Toronto lies in ruins, reclaimed by the inexorable forces of nature. Nathan Phillips Square is flooded, Viljo Revell’s curved concrete walls are crumbling. Shanties occupy the surrounding roofs, sheltered by circular tarps; rigging and pulleys cantilever off the sides of skyscrapers. To the south, where the Sheraton Centre’s courtyard atrium once stood, a young forest is taking root.
It’s a scene from the dystopian virtual reality experience Biidaaban: First Light, which is travelling across the country and made its Canadian debut in Toronto last fall. In September, viewing stations for the short film were set up in Nathan Phillips Square. When I donned the Oculus Rift goggles and turned towards the real-life City Hall, I saw Biidaaban’s futuristic version in its place: a nighttime scene, where a young First Nations girl tended a campfire, set on the decaying paving at the foot of the curved towers.
It’s a strangely compelling vision: a city with few inhabitants and many trees, filled with the sound of crickets rather than sirens. At night, you see the stars rather than the city lights. There’s a feeling of stillness, of peacefulness. In a sense, it takes to a logical extreme the romantic notions of recent plant-centred architecture. Tree-covered skyscrapers are popping up in Sydney, Milan, and even Toronto. New York City’s Highline reimagines a disused railway as a garden. Urban farms are being planted on vacant lots in Detroit’s distressed residential neighbourhoods. What if entire cities were given back to nature?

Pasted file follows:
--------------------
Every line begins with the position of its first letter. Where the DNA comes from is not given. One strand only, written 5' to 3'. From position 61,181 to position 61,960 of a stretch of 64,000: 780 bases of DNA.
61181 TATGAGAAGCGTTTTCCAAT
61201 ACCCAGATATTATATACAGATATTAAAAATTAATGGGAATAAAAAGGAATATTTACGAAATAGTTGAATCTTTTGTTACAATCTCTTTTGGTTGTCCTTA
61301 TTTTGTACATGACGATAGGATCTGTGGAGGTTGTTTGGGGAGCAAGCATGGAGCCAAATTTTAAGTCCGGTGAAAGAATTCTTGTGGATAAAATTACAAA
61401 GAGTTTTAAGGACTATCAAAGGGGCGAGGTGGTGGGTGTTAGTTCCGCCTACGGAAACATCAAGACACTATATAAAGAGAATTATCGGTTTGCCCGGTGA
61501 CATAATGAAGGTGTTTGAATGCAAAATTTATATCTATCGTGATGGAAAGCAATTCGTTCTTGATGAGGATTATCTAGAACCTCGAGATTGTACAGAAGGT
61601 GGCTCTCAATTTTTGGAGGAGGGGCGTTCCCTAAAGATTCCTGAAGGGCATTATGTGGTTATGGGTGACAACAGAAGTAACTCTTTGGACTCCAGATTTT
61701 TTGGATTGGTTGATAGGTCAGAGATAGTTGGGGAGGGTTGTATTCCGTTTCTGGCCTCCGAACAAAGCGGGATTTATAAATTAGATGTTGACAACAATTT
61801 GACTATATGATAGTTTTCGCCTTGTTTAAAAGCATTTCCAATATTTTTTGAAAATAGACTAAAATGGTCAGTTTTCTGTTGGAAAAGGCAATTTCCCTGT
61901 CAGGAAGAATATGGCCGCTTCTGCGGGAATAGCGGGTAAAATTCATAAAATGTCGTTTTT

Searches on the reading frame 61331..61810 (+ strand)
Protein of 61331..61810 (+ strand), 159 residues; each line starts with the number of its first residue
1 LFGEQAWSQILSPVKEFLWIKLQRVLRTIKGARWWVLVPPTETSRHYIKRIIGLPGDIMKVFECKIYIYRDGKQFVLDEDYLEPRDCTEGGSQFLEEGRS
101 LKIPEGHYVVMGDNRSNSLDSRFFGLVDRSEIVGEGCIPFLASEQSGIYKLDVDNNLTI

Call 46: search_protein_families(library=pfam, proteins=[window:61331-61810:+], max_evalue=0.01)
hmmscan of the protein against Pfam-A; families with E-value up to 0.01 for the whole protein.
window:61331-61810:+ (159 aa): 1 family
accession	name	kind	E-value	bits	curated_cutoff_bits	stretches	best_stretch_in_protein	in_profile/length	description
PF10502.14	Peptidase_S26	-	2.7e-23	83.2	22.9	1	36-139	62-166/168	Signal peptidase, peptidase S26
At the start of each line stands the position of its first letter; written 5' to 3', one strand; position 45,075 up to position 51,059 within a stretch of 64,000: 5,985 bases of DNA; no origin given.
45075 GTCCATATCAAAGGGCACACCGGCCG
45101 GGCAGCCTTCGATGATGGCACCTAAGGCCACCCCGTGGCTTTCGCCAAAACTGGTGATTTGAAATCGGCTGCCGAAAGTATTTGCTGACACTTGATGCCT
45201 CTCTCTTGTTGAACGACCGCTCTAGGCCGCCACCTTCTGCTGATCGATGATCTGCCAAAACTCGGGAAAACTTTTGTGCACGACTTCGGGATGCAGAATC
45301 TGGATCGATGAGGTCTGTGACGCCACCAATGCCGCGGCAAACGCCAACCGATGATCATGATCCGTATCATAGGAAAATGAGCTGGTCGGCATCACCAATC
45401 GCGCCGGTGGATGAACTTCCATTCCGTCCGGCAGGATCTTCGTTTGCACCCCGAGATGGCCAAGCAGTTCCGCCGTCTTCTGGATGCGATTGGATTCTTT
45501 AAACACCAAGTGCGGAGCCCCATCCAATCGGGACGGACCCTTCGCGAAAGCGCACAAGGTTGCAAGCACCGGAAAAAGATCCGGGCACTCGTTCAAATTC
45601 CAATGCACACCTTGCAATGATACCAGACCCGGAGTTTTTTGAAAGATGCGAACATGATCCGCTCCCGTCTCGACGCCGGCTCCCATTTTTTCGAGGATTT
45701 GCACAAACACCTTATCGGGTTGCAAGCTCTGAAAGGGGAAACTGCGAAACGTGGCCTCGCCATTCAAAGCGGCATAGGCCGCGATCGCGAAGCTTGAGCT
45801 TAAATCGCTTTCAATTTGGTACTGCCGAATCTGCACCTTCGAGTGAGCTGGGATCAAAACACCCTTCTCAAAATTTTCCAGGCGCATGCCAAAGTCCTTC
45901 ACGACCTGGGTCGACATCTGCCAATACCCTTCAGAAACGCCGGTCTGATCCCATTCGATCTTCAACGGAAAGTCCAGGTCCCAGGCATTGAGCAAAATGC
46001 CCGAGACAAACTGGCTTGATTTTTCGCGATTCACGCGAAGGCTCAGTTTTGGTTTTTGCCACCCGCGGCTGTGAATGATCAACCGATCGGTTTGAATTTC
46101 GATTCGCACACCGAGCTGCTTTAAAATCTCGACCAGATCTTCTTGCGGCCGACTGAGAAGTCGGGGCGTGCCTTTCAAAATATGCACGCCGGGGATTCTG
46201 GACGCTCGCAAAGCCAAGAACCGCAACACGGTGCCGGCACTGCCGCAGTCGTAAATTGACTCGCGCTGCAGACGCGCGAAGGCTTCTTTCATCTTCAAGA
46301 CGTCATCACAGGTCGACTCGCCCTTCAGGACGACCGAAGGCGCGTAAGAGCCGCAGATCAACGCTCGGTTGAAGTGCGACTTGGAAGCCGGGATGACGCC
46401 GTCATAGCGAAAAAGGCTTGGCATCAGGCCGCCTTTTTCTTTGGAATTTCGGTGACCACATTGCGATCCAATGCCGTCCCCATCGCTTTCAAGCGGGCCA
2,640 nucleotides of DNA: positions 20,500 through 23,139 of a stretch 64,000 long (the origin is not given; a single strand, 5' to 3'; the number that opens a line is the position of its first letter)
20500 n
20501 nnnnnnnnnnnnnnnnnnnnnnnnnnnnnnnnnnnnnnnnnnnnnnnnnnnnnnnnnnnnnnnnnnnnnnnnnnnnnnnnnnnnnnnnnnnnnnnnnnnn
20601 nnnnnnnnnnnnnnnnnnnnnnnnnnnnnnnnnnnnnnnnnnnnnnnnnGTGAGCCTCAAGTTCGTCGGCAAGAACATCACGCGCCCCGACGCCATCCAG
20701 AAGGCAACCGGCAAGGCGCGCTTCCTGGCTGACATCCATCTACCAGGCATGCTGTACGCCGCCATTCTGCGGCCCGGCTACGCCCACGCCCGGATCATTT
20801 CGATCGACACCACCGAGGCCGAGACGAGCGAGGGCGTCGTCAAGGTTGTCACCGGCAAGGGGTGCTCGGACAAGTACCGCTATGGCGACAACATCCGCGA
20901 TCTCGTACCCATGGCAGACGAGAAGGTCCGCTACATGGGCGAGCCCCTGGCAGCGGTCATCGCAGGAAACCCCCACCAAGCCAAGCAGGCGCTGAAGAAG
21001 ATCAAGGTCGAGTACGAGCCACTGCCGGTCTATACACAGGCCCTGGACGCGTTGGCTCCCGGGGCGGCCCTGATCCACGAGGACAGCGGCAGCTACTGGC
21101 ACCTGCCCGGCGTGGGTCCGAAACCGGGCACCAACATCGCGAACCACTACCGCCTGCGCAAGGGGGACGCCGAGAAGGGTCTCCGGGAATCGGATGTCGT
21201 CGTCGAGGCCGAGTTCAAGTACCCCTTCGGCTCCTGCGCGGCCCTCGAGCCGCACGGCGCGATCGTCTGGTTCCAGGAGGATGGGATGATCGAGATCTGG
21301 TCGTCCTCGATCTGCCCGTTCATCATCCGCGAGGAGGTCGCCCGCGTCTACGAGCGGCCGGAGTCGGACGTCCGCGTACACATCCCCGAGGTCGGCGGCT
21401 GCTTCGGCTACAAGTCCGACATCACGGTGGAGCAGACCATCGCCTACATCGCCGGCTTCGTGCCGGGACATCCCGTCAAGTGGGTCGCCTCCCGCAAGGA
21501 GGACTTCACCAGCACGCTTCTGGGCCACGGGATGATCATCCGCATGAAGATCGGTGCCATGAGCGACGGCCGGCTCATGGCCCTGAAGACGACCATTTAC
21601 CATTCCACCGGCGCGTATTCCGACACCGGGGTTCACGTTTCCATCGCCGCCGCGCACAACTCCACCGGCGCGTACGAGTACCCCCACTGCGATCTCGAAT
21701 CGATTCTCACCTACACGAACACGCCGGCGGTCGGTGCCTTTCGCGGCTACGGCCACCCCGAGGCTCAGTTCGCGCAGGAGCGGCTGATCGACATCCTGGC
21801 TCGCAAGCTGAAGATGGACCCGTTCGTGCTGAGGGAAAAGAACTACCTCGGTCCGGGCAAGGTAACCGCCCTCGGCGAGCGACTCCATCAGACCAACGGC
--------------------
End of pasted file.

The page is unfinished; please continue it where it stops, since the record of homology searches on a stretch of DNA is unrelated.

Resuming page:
Anishnaabe director Lisa Jackson teamed with 3D artist Mathew Borrett to create the piece, which was crafted using to-scale digital models of downtown Toronto. Indigenous languages are at the heart of much of Jackson’s recent work, and the audio score of Biidaaban is centred on First Nations voices speaking in their native tongues. Transcripts of their poems and prayers appear across the images, with words in Wendat, Anishinaabemowin (Ojibway) and Kanyen’keha (Mohawk), as well as in English translation.
“Indigenous North American languages are radically different from European languages and embody sets of relationships to the land, to each other, and to time itself,” Jackson told Filmmaker Magazine. “I understand why elders always say, ‘Our culture is in our language.’”
Case in point: the title of the piece. Biidaaban is an Anishinaabe word that refers to the moment of first light before dawn—and the notion of the past and the future collapsing in on the present. Jackson resists her work being labelled “post-apocalyptic” in part because Indigenous concepts of time are circular, rather than linear. “If you take a different perspective,” says Jackson, “the apocalypse has already happened.”
Image by Mathew Borrett.